In a further positive direction, the bill demands greater transparency and accountability from companies: all companies listed on U.S. stock exchanges – including major electronics companies which are among the largest end-buyers of some of these minerals would have to disclose the origin of their supplies to the U.S. Securities and Exchange Commission. For those minerals coming from Congo or neighboring countries, companies would need to disclose the precise mine of origin. Finally, the bill calls for expanded U.S. efforts to improve conditions and livelihoods for communities in eastern Congo who are dependent upon mining.
 
What improvements are needed?
 
This bill is an important step in the right direction, but there are a number of critical details that should be addressed to ensure its effectiveness. Companies should be required to have an independent audit conducted of their supply chains in order to demonstrate the chain of custody through which the metals passed and ensure that armed groups were not involved. The bill should also require as complete and truthful disclosure as possible, and this information must be made accessible to investors and the wider public. The mine-of-origin disclosure requirements should be effectively enforced through random government spot checks and civil and criminal penalties should apply for those that fail to comply. The SEC should be required to work collaboratively with other government agencies, such as the Department of Homeland Security, to enforce these provisions.
 
We encourage concerned members of the public to contact their representatives and demand that they act to help ensure our consumer electronics are conflict free. 
 
 
Visit RAISE Hope for Congo to read two reports on conflict minerals in Congo. Visit the Enough Project’s blog, Enough Said, for updates on this issue.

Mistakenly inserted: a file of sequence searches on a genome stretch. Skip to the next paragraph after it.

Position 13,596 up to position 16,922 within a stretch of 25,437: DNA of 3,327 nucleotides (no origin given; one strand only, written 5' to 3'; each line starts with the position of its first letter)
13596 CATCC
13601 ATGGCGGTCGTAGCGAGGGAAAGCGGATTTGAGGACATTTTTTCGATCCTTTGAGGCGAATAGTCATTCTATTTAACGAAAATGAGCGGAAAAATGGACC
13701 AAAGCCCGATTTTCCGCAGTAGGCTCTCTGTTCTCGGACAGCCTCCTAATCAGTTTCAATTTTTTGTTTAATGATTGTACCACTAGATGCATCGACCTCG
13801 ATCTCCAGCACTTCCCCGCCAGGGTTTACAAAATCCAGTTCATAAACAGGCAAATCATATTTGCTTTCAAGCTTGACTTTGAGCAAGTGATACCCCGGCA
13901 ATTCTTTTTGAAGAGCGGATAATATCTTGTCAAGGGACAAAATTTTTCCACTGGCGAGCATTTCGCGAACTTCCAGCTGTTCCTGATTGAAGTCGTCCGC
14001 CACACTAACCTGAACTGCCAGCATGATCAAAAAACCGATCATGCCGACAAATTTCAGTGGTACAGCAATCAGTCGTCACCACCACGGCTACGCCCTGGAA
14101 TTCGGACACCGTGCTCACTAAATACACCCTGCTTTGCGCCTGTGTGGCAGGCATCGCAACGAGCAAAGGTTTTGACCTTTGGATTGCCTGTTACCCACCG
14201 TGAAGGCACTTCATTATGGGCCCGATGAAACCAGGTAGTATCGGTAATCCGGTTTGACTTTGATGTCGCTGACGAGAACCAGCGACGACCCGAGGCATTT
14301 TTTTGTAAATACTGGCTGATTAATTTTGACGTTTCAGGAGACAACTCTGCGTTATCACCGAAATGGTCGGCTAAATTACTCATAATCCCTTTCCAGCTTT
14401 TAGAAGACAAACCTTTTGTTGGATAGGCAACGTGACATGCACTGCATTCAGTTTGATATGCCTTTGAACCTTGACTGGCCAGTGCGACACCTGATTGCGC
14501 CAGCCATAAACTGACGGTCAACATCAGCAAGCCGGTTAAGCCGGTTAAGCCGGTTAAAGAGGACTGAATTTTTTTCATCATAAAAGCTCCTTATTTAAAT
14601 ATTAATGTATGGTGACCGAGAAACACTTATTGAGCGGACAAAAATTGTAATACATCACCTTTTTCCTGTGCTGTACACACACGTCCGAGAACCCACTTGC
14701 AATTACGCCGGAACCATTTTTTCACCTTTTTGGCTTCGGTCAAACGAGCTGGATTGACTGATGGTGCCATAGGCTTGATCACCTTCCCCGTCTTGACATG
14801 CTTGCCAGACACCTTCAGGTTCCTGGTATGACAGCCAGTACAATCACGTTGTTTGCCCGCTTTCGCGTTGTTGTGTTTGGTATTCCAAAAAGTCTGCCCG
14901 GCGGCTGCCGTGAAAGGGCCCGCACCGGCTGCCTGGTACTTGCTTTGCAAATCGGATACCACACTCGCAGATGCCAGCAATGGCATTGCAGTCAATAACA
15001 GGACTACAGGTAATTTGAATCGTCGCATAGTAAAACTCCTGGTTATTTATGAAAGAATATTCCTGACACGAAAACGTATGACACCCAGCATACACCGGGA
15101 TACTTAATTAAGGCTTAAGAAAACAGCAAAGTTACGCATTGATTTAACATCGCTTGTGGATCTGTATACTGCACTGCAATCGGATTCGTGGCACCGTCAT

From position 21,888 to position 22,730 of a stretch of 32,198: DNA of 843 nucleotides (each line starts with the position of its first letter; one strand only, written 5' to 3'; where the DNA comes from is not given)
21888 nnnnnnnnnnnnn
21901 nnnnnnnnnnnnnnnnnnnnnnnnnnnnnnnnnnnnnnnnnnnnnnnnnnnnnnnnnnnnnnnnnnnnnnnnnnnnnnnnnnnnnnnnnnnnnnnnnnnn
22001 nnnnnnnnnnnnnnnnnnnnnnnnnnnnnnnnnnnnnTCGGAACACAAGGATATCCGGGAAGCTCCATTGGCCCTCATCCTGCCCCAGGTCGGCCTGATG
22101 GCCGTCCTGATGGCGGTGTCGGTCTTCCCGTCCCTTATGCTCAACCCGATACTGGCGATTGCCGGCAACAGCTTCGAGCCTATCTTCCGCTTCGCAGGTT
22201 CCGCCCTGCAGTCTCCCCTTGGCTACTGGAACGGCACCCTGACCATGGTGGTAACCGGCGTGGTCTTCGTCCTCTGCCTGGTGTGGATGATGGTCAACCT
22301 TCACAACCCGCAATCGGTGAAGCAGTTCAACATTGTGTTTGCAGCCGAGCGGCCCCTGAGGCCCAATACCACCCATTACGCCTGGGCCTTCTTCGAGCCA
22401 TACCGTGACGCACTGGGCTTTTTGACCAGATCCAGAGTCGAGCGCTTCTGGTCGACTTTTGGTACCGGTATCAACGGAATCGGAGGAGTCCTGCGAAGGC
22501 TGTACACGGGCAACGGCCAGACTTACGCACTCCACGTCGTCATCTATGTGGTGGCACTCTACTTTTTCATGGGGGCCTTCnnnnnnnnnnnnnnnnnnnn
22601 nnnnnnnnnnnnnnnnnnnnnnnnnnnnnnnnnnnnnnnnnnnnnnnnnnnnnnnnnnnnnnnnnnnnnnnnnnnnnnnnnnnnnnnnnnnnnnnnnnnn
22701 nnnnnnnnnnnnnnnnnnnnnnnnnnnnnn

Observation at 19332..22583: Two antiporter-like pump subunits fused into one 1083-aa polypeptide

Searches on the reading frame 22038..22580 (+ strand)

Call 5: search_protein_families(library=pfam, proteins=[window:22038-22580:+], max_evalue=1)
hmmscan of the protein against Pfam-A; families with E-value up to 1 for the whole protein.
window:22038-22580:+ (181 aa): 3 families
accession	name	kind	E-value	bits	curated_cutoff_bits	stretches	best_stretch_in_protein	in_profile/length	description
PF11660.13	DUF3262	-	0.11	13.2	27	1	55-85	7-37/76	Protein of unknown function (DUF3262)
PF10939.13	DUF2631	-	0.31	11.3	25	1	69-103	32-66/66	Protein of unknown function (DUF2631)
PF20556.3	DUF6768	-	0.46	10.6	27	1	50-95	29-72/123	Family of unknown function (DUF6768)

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The Center for American Progress is a nonpartisan research and educational institute dedicated to promoting a strong, just and free America that ensures opportunity for all. We believe that Americans are bound together by a common commitment to these values and we aspire to ensure that our national policies reflect these values. Enough is a project of the Center for American Progress to end genocide and crimes against humanity. Founded in 2007, Enough focuses on crises in Sudan, Chad, eastern Congo, northern Uganda, Somalia, and Zimbabwe. Enough’s strategy papers and briefings provide sharp field analysis and targeted policy recommendations based on a “3P” crisis response strategy: promoting durable peace, providing civilian protection, and punishing perpetrators of atrocities. Enough works with concerned citizens, advocates, and policy makers to prevent, mitigate, and resolve these crises.
Global Witness exposes the corrupt exploitation of natural resources and international trade systems, to drive campaigns that end impunity, resource-linked conflict, and human rights and environmental abuses.  Global Witness was co-nominated for the Nobel Peace Prize in 2003 for its work to combat the trade in conflict diamonds.  In 2007 Global Witness won the Center for Global Development/Foreign Policy Magazine Commitment to Development Award.